‘Softer’ values for detached homes bringing buyers back into market

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Home sales increased in 40% of GTA neighborhoods in the second quarter, according to Re/Max research

Homes in Toronto. Homes in Toronto. Photo by James MacDonald/Bloomberg Files

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Canadians looking for single-family homes returned to the market at “weaker” levels in the second quarter, according to a new release from Re/Max Canada.

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The report compared market activity in the first and second quarters of 2022 in terms of unit sales and prices, analyzing 60 Toronto Regional Real Estate Board (TRREB) districts, 16 regions within the Real Estate Board of Greater Vancouver (REBGV) and six areas in the Fraser Valley Real Estate Board (FVREB). Re/Max found that home sales increased in 40 percent of the Toronto metro area and 31 percent of the Vancouver area in the second quarter compared to the first quarter.

“For those buyers who were active in (the second quarter), improved housing affordability due to falling prices and the threat of higher interest rates was clearly the impetus for many to jump into single-family home ownership,” said Christopher Alexander, President of Re/Max Canada, in Thursday’s release.

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According to the report, there were some existing sellers in the city of Toronto who took the opportunity to trade for larger homes or more desirable neighborhoods closer to the city. “The difference between the sale price of an existing property and the purchase price of a new property … has narrowed significantly,” says the report, a shift that may work in the buyer’s favor given mortgage portability. Condominium owners have also benefited as the values ​​of their apartments and townhouses have remained relatively stable while those of single-family homes have fallen.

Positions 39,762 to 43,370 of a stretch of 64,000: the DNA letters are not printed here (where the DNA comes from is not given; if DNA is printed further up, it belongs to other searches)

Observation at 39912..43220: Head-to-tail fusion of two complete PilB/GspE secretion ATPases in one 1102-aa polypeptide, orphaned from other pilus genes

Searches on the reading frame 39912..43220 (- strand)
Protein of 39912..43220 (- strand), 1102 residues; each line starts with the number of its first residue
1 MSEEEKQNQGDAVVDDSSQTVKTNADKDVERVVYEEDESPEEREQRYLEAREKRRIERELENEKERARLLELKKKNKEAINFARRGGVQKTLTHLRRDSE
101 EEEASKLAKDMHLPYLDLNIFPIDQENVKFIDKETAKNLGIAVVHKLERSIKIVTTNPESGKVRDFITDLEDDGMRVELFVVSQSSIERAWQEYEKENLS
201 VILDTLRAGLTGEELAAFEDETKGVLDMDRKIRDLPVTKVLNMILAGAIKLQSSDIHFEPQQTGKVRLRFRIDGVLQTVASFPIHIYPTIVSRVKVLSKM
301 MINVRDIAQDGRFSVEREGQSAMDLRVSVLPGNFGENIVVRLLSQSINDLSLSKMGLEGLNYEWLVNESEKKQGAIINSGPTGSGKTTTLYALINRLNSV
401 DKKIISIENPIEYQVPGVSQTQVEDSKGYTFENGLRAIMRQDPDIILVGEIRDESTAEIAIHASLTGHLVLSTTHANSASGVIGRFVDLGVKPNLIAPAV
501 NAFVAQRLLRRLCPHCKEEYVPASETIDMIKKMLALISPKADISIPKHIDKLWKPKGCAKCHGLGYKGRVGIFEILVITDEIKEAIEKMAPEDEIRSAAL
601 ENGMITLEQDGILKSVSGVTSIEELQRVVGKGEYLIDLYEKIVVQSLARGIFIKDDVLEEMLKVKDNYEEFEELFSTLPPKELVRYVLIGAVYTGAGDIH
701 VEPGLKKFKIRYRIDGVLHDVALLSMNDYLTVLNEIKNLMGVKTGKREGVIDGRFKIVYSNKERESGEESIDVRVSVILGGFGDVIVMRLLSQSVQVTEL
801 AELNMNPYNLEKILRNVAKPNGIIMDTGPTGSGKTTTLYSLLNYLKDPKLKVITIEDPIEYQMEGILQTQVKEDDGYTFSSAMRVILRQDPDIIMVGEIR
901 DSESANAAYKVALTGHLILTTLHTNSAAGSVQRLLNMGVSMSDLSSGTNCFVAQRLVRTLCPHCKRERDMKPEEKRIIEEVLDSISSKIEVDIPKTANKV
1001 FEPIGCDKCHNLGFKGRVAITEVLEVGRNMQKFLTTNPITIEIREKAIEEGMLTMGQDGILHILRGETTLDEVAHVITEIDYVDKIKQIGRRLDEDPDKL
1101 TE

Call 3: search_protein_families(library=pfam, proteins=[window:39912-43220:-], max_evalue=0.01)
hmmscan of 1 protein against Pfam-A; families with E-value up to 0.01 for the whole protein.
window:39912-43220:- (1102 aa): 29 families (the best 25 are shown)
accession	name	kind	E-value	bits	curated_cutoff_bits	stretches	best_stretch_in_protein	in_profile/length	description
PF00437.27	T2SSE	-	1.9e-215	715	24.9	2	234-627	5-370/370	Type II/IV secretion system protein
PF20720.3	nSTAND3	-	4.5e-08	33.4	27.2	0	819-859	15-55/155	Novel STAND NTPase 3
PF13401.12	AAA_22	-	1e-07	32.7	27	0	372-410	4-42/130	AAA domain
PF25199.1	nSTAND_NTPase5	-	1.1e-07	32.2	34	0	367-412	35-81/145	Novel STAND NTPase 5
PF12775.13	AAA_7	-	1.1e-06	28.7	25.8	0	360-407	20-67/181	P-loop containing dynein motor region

In the city of Toronto, the reference price for a single family home in February was $2,073,989. In July, it fell to $1,515,763 according to TRREB. Meanwhile, the benchmark condo price in the city of Toronto was $738,930 in July, down from a recent peak of $840,444 in March but still up 7 percent year-on-year.

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In Vancouver, the discounts aren’t as pronounced. For example, single family homes saw a benchmark price of $2,139,200 in April compared to $2,000,600 in July.

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“Shoppers shouldn’t expect big bargains,” said Elton Ash, executive vice president at Re/Max Canada.

“Sales-to-active listings remain in balance overall and even tight in some areas. In Vancouver, for example, supply was lower in 50 percent of markets this June than last year, and sales have declined accordingly. This trend is likely to keep prices fairly stable going forward,” Ash said.

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Despite the overall softening housing markets, active single-family home listings in June were nearly 19 percent below the 10-year average in GTA, about 12 percent below the 10-year average in GVA, and almost nine percent below the 10-year average. Fraser Valley average. The drop in supply comes at a time when developers are upping their stakes and shelving planned developments due to weaker demand. While the impact of these decisions will not be felt immediately, the decision to back out will have a significant impact on housing markets in these major centers later on.

Canada is projected to take in over 430,000 immigrants annually through 2024, according to the federal government’s revised target released earlier this year. Fifty percent of these newcomers will reside in the GTA.

“Stocks remain a mystery that politics cannot solve in the foreseeable future, either in the short or long term,” said Alexander. “This is a real challenge as the supply of single family homes remains low both historically and in the context of population growth and future needs. This will remain a critical factor impacting Toronto and Vancouver, which are now considered world-class markets.”

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